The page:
Matchlocks: This time this comes down to the men in charge, Nobunaga and Cortes. When looking at the two men, it's clear Nabunaga had a far superior love for firearms than his opponent. During the Spanish invasion of the Aztec empire, only 80 arquebusiers were present. Meanwhile, Nobunaga utilized 3000 musketeers against the Takeda Gun at Nagashino. Even compared to the total number of men in the armies, Nobunaga had twice the number of gunners. This makes me think Nobunaga will be putting far more efforts than Cortes in securing good quality guns.

As for the snap matchlock's downsides, I don't think they'll come into play a lot. Japanese musketeers tended to have multiple pre-ignited slow-burning fuses in case the original one was extinguished.

Pistol grips, I feel like you're specifically choosing tanegashimas without prominent grips, because they really do exist and can easily be found (maybe only on the Japanese internet, in that case sorry).

[Image: 70726f647563742f373739636636383135342e6a...676874.jpg] [Image: imgrc0073205717.jpg?fitin=275:275]


As a final point, the biggest advantage the samurai's tanegashima will have over the Conquistadors' arquebus is the Hayago, basically Japanese paper cartridge. As far as I know, the earliest mention of European paper cartridges come from 1591. The Hayago, on the other hand, was already present at the battle of Nagashino in 1575. This will offer an important fire rate advantage to the samurai.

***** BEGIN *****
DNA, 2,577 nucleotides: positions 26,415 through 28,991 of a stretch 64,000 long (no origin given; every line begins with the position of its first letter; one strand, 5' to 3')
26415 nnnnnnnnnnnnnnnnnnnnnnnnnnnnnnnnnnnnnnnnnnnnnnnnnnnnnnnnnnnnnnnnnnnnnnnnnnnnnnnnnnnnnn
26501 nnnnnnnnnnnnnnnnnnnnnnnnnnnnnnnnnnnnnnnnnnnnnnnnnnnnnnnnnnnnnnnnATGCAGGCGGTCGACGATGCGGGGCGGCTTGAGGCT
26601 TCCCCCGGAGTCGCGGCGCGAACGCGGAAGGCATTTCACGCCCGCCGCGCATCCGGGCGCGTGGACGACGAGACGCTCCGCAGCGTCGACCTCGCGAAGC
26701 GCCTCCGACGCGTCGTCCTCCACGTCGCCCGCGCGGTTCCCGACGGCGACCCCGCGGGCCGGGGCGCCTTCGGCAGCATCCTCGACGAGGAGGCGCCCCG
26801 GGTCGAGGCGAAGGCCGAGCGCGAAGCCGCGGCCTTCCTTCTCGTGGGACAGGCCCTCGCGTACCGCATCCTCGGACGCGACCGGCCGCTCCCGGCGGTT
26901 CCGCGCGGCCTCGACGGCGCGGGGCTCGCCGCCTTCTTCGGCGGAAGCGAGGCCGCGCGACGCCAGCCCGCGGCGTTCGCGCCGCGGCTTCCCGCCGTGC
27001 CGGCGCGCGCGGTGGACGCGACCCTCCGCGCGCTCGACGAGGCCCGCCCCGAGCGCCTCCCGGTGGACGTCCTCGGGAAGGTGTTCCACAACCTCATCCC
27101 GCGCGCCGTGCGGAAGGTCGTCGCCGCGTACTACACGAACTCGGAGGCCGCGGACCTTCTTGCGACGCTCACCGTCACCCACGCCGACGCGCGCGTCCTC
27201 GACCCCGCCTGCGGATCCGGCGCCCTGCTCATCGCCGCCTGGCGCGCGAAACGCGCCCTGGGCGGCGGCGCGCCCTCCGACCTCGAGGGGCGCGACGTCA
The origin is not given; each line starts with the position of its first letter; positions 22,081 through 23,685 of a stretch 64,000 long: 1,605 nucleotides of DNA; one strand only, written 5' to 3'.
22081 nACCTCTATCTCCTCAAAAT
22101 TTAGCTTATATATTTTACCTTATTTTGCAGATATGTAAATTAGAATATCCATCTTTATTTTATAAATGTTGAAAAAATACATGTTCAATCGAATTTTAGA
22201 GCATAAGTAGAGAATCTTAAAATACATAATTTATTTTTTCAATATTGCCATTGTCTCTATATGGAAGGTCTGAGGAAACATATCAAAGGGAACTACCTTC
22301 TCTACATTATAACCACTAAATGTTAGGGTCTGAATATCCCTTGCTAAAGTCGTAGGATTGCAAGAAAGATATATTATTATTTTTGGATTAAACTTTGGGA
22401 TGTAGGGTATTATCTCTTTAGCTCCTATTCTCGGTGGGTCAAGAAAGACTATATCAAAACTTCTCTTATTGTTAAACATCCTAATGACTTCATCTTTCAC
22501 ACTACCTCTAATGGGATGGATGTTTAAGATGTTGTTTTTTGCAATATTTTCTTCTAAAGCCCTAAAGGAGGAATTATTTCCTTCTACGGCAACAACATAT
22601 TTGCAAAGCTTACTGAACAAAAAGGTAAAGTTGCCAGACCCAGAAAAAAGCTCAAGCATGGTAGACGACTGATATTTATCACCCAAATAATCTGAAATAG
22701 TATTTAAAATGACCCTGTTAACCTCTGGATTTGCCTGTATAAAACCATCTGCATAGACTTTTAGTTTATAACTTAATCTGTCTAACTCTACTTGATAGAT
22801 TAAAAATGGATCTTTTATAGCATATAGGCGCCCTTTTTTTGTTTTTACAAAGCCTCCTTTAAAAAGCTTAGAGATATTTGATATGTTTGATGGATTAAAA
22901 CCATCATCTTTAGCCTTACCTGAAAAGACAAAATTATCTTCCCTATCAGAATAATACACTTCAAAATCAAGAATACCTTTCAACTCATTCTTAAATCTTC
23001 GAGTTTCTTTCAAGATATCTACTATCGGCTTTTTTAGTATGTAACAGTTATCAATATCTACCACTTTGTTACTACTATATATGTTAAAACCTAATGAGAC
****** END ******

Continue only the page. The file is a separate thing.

Quote:The Spanish plate armour would still be more durable.

Ooooooooooooh, boy. Armor. Here we go again, you dirty sons of Queens.

First off, I'm gonna need y'all to give me any reason to believe Spanish plate armor, which wasn't even widespread among the poorer conquistadors (gambeson), will be any better than Japanese tosei gusoku.
[Image: Samurai%20armor%20Kariie%20Saotome%20Ies...2-01-2.jpg] [Image: src_53403212.jpg?1524167454]

[Image: main-qimg-283eddd712055b7faa36fb200cb10f8a.webp] [Image: 5329659552_4cb706dc28_o.jpg]

Now, I'm no retard. I'm not gonna say Tosei gusoku is better than full plate armor, because it isn't. The biggest thing I want to address is the common soldier's armor, and that's Okegawa Do vs partial plate. Notice the lack of limb protection in the spanish partial plate? Compare that to the Ashigaru's Okegawa Do, which has greaves, arm/shoulder guards and mail to protect the limbs.

By the late Sengoku Jidai, samurai armor had mostly switched to the Okegawa Do Tosei Gusoku, which was made of multiple large plates rivetted to each other. Tell me, why would a single plated cuirass be any better than that? If anything, the overlapping plates of Japanese armor seem superior to me.